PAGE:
Friday, April 6th
Dismember – Like An Ever Flowing Stream (1991)
There it is, that sweet sweet Sunlight tone, that beautiful buzzsaw bite, all fuzzy gnarly edge and midrange warmth, the sound that kickstarted the second-hand HM2 market. A year behind the groundbreaking Left Hand Path comes this Dismember debut, and I’d hold it to the be the greatest achievement in all of Swedish death metal, a perfect slab of carving riffs balanced on the knife-edge of the brutal and the catchy, hinting at melody without ever falling prey to any of the trappings of what would become melodic death metal. Thrashing goodness abounds in the rifftastic “Override Of The Overture,” in the ultra-hooky crunch of “And So Is Life,” in the guitar-laden “Dismembered”… Rife with riff and Matti Karki’s powerful grunt, this is an everflowing stream of wall-to-wall Swedeath glory, with no wasted riff and no mistakes, no prisoners taken and no shits given, and it’s still as vital today as it was nearly thirty years ago. [Andrew Edmunds]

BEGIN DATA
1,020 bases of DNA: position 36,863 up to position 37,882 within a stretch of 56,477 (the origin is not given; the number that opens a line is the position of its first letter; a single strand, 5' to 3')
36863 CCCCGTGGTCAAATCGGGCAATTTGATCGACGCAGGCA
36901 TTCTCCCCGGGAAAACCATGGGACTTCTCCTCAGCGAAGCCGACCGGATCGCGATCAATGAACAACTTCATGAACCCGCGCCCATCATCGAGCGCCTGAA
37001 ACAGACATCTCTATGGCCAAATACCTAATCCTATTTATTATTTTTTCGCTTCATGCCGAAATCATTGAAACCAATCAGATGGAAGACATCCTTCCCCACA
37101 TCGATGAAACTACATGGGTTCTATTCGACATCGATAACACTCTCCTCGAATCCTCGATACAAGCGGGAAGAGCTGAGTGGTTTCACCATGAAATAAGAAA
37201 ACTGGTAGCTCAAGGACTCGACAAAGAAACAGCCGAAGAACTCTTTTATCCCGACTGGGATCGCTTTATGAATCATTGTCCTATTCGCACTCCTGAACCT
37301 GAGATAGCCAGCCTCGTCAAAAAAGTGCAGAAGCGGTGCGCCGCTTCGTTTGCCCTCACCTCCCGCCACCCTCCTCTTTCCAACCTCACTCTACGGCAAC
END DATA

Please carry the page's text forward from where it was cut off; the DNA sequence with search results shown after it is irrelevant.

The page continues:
Saturday, April 7th
Swallowed – Lunarterial (2014)
Finland’s Swallowed released their dark voyage into schizophrenic death/doom madness in the fall of 2014. Covered in an eerie grime like the dirt on the floor of a haunted sanatorium, Lunarterial is truly a voyage, progressing through deeper and deeper horrors as it descends and devolves into twisted crevices of madness. Loose song structures add to the unsettling atmosphere, leaving hidden terrors around every corner. While the album’s highlight is most certainly the epic 25 minute “Libations” at the conclusion of the record, songs such as “Reverence Through Darkness” and “Black Aura” capture the essence of what Swallowed are all about. This is not just a bunch of filler leading up to one high point but a meticulously thought-out and well rounded trip through some of the most horrifying death metal the genre has to offer. [Ryan Tysinger]
See you next week.